For those in the United States without the status of citizen, whether by birth or by naturalization, the threat of deportation is always there. This applies whether you have legal status in the country or are here as an undocumented immigrant. All too often, foreign nationals are reluctant to admit their status in the U.S., particularly if it is less than legal. While that may be a necessary protective measure when dealing with the majority of the population, the one person you do not want to lie to about your immigration status to is your criminal defense attorney.
A Criminal Conviction Can Lead to Deportation
Being arrested and charged with a criminal offense is a frightening enough experience if it occurs in your own country. If you are a foreign national, the entire experience is likely terrifying. Because of how arrests are handled in other countries, a foreign national is often tempted to take the quickest option that offers a resolution. Usually, that means accepting a guilty plea agreement. Although that guilty plea agreement may not require you to spend any additional time in jail, it may seal your fate where your immigration status is concerned. The following is a brief list of some of the most common offenses for which you may be deported:
- Aggravated Felonies
- Drug trafficking (including possession with intent to distribute)
- Money laundering involving over $10,000
- Trafficking in firearms or explosives
- Crime of violence with a sentence of at least 1 year
- Theft, receipt of stolen property or burglary with a sentence of at least 1 year
- Crimes involving ransom
- Rape or sexual abuse of a minor
- Child pornography
- Gambling where a sentence of at least 1 year may be imposed
- Racketeering where a sentence of at least 1 year may be imposed
- Engaging in the business of prostitution or slavery
- Fraud or deceit worth over $10,000 or tax evasion worth over $10,000
- Smuggling of undocumented people, except a first offense to assist your spouse, child or parent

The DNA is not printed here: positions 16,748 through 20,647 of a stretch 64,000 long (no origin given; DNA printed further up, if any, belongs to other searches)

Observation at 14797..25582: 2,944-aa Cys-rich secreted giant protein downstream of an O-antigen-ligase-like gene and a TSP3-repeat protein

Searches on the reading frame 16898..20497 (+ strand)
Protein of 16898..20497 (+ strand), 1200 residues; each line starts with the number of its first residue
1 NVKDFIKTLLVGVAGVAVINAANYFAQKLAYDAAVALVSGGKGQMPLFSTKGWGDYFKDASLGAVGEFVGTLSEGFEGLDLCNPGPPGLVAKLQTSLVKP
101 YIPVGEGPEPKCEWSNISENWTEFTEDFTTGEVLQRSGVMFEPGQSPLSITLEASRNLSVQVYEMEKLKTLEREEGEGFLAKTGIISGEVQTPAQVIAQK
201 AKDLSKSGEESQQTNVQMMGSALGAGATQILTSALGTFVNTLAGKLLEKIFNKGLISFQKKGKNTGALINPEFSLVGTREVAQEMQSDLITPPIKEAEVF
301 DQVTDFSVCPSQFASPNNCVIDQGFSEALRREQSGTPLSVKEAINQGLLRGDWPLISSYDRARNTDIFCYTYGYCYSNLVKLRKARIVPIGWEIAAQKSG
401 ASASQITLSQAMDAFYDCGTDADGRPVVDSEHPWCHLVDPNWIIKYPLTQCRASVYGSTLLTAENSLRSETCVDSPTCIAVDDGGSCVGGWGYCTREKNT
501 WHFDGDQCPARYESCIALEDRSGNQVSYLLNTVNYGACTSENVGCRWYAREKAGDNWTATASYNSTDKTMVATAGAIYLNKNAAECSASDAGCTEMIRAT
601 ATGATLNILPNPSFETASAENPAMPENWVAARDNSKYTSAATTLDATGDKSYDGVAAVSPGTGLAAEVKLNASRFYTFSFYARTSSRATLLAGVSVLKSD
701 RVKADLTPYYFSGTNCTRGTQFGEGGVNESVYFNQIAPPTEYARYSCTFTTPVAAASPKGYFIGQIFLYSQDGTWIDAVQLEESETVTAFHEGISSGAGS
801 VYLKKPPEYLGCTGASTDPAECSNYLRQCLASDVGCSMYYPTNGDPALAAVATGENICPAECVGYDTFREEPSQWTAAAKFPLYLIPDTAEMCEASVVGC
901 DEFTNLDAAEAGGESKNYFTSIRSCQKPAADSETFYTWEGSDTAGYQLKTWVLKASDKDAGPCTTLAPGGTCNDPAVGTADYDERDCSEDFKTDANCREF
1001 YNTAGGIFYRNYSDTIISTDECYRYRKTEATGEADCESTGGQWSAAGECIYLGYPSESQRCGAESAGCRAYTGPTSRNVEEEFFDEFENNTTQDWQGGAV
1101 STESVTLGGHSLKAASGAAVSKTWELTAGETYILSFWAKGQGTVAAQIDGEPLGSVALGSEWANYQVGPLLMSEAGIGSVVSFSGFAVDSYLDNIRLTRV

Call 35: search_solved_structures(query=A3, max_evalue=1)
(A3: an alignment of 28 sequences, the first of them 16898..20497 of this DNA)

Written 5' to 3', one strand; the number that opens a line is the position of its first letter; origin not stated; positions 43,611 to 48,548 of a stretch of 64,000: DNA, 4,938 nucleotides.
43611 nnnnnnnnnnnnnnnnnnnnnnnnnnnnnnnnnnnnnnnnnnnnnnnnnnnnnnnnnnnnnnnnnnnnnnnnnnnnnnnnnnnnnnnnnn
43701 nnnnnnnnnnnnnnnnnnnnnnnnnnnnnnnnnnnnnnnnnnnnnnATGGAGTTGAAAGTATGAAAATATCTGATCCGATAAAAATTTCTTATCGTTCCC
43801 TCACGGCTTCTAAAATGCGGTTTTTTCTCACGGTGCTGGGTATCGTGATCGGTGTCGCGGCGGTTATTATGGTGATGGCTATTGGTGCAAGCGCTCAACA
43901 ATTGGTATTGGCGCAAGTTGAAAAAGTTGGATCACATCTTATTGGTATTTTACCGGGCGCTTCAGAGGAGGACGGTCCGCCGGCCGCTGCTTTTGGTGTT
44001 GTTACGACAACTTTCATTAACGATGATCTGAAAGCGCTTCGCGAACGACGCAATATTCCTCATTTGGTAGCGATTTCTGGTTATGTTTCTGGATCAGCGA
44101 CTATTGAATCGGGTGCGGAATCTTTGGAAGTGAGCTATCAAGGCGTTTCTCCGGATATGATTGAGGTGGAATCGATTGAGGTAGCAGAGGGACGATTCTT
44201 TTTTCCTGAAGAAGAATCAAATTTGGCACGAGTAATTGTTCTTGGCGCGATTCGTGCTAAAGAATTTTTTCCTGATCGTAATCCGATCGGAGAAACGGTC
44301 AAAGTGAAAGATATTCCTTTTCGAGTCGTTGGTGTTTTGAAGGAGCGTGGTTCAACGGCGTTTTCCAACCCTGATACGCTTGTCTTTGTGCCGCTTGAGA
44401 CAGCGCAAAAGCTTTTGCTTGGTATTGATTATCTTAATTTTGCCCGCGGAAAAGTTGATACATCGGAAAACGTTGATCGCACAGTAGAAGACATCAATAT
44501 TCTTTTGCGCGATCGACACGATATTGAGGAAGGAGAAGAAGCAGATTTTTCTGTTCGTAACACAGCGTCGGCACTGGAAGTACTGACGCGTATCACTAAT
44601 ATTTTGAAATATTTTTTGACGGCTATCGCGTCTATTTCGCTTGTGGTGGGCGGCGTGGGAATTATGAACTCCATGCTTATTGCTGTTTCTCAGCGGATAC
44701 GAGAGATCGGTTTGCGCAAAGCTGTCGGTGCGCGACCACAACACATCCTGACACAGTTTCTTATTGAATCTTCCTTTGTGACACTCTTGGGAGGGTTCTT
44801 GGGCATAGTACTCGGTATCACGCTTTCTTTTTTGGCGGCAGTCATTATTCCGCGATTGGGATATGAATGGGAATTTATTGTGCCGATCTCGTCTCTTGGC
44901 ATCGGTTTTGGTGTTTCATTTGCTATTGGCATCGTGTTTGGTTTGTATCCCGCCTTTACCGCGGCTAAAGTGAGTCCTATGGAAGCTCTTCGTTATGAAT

- Illegal entry or reentry after a deportation based on an aggravated felony
- Document fraud with a sentence of at least 1 year
- Failure to appear to serve a sentence for a crime if the underlying offense is punishable by imprisonment for a term of 5 years or more
- Commercial bribery, counterfeiting, forgery or trafficking in vehicles with a sentence of at least 1 year
- Obstruction of justice, perjury or bribery of a witness with a sentence of at least 1 year
- Failure to appear in court under a court order for a felony charge for which a sentence of at least 2 years’ imprisonment may be imposed
- An attempt or conspiracy to commit any of the offenses described above.
- Drug Offenses
- Immigration can start a deportation case against you for any drug conviction unless the conviction is for simple possession for your own use of 30 grams or less of marijuana.
- Crimes of Moral Turpitude
- A conviction for a crime of “moral turpitude” committed within 5 years of admission into the U.S. if you could have received a sentence of one year or longer.
- Two crimes of moral turpitude at any time since your arrival
- Firearms Convictions
- Crimes of Domestic Violence – including violation of a protective order
Your Criminal Defense Attorney Needs to Know Your Status
Your criminal defense attorney cannot protect you if he or she does not know your true immigration status. Even if you are here as an undocumented immigrant right now, a conviction may destroy any chance you have of changing that status in the future. Your attorney cannot divulge that status to any authority because your attorney is bound by attorney-client confidentiality rules. Knowing your status, however, may change how your attorney approaches your case.
Contact a Nebraska Criminal Defense Attorney at Petersen Law Office
If you have been charged with a criminal offense in the State of Nebraska, consult with an experienced Omaha criminal defense attorney as soon as possible to ensure that your rights are protected. In Nebraska contact Petersen Criminal Defense Law 24 hours a day at 402-509-8070 to discuss your case.
Latest posts by Tom Petersen (see all)
- Omaha Violent Crime Attorney Explains Conspiracy - Thursday, March 22, 2018
- Omaha Criminal Defense Lawyers Explain Jury Selection - Tuesday, March 20, 2018
- Drug Defense Attorney Discusses Common Defenses for Possession Charges - Friday, March 16, 2018